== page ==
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Reverse transcribing GOI mRNA to cDNA for cloning? Gene specific primer or Poly

cDNA Reverse Transcriptase Cloning RNA Primers

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#1 Epigeneticist

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Posted 22 January 2014 - 02:56 PM

I plan to reverse transcribe mRNA from my gene of interest into cDNA then clone it. Starting material will be total RNA from normal cells expressing my gene of interest. I am going to use a high fidelity reverse transcriptase (i.e. recombinant with proofreading activity). 

 

Question: For making cDNA to clone, Is it better to use gene specific primer in this case or use Poly T? I have always used PolyT/random hexamer mix because I wanted total RNA copied to cDNA but not sure in this case. Definitely do not need random hexamers. Any suggestions or comments about this? I am not sure if it really matters because either way I will end up performing PCR on the cDNA to amplify and clone it. 

 

Also, the ORF for this gene is 5kb. 

 

Thanks!



#2 bob1

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Posted 23 January 2014 - 12:24 PM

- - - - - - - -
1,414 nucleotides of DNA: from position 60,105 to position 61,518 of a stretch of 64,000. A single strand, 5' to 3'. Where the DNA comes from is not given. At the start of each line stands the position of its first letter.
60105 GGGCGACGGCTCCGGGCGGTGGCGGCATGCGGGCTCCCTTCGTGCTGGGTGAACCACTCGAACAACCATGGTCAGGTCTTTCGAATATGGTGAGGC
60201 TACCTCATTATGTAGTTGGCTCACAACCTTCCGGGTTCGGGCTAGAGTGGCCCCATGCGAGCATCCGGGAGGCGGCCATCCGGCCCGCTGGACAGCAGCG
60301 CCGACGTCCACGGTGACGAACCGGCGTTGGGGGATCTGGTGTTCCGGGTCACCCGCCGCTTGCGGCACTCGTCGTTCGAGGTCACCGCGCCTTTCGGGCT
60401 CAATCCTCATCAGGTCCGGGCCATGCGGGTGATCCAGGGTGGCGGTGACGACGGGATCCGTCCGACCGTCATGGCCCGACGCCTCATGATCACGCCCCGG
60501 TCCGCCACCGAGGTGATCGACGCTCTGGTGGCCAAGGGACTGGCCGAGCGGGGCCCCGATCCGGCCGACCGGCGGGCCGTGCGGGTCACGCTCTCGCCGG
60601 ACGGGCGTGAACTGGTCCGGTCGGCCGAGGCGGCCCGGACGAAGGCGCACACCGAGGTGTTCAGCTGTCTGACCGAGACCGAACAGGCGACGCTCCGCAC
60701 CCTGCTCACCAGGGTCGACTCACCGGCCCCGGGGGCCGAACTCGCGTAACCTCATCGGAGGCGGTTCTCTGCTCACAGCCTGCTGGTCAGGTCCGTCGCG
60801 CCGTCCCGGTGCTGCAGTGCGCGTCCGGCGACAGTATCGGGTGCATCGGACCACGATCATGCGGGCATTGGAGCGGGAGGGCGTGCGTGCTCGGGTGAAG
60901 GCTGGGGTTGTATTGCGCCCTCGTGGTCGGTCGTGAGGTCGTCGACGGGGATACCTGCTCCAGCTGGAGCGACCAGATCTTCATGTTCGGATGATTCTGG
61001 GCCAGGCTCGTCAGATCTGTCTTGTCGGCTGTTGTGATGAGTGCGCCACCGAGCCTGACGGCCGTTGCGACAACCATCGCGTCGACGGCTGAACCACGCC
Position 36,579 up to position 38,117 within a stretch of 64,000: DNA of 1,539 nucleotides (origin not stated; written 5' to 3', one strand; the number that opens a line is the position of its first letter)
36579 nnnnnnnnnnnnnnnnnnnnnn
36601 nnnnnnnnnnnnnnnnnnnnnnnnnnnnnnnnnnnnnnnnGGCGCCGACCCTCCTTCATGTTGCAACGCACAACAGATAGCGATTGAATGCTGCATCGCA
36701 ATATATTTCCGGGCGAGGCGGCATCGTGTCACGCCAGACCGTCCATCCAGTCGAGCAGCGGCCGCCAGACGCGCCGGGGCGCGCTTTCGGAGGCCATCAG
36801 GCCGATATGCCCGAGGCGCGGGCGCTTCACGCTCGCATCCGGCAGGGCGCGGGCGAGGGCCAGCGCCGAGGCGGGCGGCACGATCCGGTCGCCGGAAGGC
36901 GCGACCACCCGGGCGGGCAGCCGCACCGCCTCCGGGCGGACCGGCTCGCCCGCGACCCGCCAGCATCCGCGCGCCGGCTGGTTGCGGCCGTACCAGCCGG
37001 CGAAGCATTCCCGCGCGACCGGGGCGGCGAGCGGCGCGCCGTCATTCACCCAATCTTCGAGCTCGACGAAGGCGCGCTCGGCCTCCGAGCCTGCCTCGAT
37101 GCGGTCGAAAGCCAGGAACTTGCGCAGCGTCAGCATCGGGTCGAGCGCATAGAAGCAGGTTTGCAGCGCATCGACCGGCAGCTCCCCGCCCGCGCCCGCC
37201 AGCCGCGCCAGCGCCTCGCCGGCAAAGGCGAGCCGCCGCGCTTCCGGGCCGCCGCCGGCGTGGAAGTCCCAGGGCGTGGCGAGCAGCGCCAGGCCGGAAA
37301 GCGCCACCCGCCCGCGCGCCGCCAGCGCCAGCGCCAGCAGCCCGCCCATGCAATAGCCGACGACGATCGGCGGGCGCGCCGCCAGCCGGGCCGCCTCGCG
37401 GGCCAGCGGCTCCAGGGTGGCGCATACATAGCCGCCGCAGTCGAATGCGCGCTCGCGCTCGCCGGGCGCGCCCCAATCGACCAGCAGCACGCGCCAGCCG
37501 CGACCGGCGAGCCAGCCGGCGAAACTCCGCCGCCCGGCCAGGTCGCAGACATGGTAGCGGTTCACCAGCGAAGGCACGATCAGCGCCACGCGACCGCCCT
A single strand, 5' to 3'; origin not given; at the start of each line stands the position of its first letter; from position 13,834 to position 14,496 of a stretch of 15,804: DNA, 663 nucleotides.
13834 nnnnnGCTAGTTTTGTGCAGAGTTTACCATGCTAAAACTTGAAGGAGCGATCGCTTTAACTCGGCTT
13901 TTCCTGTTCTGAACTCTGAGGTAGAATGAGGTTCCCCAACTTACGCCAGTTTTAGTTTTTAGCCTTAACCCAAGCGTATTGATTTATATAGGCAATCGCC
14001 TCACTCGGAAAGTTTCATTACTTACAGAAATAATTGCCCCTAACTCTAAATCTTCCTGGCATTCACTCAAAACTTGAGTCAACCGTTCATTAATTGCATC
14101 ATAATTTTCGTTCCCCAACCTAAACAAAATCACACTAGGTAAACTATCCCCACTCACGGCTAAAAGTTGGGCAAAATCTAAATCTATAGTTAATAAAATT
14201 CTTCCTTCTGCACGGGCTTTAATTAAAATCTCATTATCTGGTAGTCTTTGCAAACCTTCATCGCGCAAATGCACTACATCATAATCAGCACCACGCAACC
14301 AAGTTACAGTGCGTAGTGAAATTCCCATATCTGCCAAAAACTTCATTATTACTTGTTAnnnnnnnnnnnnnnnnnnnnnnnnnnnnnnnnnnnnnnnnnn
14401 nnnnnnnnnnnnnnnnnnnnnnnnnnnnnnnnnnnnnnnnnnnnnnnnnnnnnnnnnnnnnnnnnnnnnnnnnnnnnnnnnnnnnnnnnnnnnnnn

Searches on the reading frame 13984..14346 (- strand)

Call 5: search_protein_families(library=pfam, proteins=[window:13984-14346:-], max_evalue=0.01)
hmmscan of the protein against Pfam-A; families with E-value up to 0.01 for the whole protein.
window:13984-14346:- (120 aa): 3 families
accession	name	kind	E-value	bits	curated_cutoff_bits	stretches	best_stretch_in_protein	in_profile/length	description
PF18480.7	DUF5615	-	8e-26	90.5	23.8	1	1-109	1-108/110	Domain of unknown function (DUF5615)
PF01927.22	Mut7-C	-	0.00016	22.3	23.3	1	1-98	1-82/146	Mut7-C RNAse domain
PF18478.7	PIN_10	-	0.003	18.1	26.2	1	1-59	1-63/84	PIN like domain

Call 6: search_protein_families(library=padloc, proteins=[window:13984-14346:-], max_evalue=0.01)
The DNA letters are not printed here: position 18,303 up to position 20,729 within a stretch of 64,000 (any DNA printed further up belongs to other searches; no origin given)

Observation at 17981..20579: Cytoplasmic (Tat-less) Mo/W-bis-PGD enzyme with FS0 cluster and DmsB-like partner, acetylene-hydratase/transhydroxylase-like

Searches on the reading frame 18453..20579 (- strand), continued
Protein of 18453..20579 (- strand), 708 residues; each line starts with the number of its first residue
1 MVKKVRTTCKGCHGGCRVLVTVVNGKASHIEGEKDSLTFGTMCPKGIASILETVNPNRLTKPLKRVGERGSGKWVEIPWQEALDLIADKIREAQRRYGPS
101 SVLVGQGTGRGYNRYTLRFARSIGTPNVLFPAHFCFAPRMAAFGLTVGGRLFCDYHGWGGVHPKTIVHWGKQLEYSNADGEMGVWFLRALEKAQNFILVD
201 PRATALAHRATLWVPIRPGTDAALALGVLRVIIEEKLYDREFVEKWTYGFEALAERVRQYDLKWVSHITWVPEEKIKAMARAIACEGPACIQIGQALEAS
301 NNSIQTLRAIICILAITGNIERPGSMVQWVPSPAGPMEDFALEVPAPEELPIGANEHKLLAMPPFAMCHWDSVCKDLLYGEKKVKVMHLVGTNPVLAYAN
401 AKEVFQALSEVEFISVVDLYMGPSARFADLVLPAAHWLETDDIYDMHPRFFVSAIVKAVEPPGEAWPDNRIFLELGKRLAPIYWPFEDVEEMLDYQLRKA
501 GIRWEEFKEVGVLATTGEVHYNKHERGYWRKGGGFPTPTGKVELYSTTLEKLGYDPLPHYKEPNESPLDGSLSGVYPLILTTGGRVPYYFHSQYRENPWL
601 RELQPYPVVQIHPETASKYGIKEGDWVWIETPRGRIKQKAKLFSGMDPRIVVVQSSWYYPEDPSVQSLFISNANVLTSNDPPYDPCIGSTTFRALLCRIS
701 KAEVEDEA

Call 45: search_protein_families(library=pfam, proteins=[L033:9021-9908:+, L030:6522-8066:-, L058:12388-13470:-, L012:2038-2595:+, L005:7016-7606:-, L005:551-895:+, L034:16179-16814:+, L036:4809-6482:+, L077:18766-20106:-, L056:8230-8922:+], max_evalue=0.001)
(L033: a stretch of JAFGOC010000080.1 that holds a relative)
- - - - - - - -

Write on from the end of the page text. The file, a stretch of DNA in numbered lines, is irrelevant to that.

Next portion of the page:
Either should work, though using gene specific would eliminate a lot of potential non-specific binding products from the PCR step.



#3 phage434

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Posted 23 January 2014 - 02:15 PM

You may find it difficult to PCR a 5 Kb cDNA in one piece. Random hexamer primers followed by cloning in 1-2 Kb pieces would be more certain of working.



#4 Epigeneticist

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Posted 23 January 2014 - 08:46 PM

You may find it difficult to PCR a 5 Kb cDNA in one piece. Random hexamer primers followed by cloning in 1-2 Kb pieces would be more certain of working.

What is the cause of difficulty for PCR of a 5kb cDNA? Just asking because it does not seem obvious to me. Maybe I am too trusting of the reagent package insert sometimes. I figured if the RT can make cDNA up to 10kb and has proofreading activity it should be ok. Then PCR with a high fidelity DNA polymerase capable of generating products up to 10kb. 

 

Cloning in 1-2kb pieces would need to be done with blunt end ligation, right?

 

Thanks!



#5 phage434

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Posted 24 January 2014 - 05:47 AM

RT enzymes have improved a lot in the past few years, but still are not at the level of good PCR enzymes. There is a tendency to produce less than full length fragments. It's worth a try, however, but I would order a few primers in the middle of your gene, since they are cheap and probably useful in any case for sequencing.

 

Blunt ligation would be one of the very last things I would use -- overlap PCR  would be a first choice.







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